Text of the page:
The article addresses a key question - how much longer can the US continue to consume more than it earns? And equally importantly, how much longer will other nations continue to provide the US access to cheap capital by buying US Treasuries and holding US dollar reserves?
The long term fear is that a move away from US dollar reserves, ex. to Euros, will lead to a depreciated dollar, negative impact on US consumer purchasing power, and a rise in interest rates to attract capital back to the US.
The opening paragraph outlines the scope of the problem:
"In 2006, the infusion of foreign cash required to close the gap between American incomes and consumption reached nearly 7 percent of gross domestic product (GDP), leaving the United States with a deficit in its current account (an annual measure of capital flows to and from the rest of the world) of more than $850 billion. In other words, the quantity of goods and services that Americans consumed last year in excess of what we produced was close to the entire annual output of Brazil. “Brazil is the tenth largest economy on the planet,” points out Laura Alfaro, an associate professor of business administration who teaches a class on the current account deficit at Harvard Business School (HBS). “That is what the U.S. is eating up every year—a Brazil or a Mexico.”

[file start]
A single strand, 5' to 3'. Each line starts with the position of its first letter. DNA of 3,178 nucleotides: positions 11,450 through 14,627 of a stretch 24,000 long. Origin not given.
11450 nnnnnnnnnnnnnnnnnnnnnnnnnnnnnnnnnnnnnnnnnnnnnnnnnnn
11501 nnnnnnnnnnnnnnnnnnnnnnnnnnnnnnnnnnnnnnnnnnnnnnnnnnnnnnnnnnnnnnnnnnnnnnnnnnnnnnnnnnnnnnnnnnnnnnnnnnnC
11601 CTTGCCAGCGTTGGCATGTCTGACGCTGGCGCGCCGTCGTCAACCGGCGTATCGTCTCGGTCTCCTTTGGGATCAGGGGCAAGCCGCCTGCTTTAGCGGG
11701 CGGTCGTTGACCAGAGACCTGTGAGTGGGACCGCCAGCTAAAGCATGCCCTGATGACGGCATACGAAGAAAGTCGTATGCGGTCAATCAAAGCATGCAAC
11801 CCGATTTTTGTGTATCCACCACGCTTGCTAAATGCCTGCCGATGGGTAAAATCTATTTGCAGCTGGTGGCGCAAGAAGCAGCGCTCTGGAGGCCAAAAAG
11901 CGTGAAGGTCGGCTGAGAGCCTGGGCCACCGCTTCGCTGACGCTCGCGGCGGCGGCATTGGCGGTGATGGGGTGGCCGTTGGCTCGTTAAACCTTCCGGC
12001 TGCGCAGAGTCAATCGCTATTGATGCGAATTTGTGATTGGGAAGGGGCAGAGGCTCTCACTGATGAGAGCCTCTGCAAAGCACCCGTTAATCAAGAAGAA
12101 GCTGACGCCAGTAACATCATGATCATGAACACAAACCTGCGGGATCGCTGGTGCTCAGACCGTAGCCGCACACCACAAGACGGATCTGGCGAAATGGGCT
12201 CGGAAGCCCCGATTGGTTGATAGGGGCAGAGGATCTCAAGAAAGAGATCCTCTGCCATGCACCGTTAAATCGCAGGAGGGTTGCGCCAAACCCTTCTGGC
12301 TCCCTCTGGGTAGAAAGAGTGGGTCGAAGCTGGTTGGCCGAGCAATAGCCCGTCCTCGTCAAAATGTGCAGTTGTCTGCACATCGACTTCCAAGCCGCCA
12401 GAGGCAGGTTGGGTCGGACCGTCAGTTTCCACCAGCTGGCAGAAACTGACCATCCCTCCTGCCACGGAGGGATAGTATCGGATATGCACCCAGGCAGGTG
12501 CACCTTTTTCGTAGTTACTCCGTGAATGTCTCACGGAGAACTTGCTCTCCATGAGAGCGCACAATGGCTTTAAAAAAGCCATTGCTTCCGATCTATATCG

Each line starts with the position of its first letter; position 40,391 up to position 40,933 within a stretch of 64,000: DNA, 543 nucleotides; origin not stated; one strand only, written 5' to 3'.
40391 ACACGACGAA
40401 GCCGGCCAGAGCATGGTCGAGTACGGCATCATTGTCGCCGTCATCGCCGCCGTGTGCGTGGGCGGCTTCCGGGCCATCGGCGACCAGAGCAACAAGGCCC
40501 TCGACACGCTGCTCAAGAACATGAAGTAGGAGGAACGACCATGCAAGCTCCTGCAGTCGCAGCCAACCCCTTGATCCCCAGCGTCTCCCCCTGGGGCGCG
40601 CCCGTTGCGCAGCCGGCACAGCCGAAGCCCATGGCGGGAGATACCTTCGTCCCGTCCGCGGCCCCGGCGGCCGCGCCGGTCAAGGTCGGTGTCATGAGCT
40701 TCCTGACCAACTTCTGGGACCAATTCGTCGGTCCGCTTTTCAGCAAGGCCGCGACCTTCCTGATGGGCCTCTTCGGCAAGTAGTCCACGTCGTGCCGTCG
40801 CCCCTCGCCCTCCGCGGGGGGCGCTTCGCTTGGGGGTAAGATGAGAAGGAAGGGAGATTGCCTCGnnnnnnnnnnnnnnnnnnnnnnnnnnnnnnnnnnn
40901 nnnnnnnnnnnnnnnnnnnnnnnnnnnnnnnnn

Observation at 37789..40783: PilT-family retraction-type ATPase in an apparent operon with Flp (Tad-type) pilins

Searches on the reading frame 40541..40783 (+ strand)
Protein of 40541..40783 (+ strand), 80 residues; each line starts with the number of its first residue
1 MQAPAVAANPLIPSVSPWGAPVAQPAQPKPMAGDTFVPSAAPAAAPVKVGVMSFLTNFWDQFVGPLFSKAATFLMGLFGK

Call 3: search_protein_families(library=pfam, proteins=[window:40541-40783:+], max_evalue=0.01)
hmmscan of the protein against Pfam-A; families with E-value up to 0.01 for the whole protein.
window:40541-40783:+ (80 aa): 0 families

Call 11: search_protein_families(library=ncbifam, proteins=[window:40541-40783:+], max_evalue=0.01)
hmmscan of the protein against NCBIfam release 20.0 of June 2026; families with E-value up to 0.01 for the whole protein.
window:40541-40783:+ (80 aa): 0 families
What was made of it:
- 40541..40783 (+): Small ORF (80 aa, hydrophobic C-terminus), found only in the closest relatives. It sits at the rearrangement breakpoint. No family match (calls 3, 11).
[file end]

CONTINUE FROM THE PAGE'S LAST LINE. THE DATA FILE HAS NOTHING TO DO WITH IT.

As investors, entrepreneurs, and technologists, we have a vital interest in positive net savings rates that allow for investment in the future rather than debt service payments to cover historical obligations and spending.
If Gross Domestic Investment = Private Saving + Government Saving + Foreign Saving, then the low rate of private and government savings demands that we import capital. Future growth is conditional on investment in infrastructure, education, and health care. However, we as a nation are no longer saving; thereby forcing us to borrow abroad to fund our consumption and investment.
The key concerns are
1) that the debt service associated with the current borrowings drowns out the ability for net new investment or
2) foreigners stop providing us cheap capital and dollars available for investment (and hence growth) are limited.
It will be interesting to see how quickly the current account deficit becomes part of the public policy discourse and how politicians will wrestle with the enormity of the problem and complexity of the issues involved.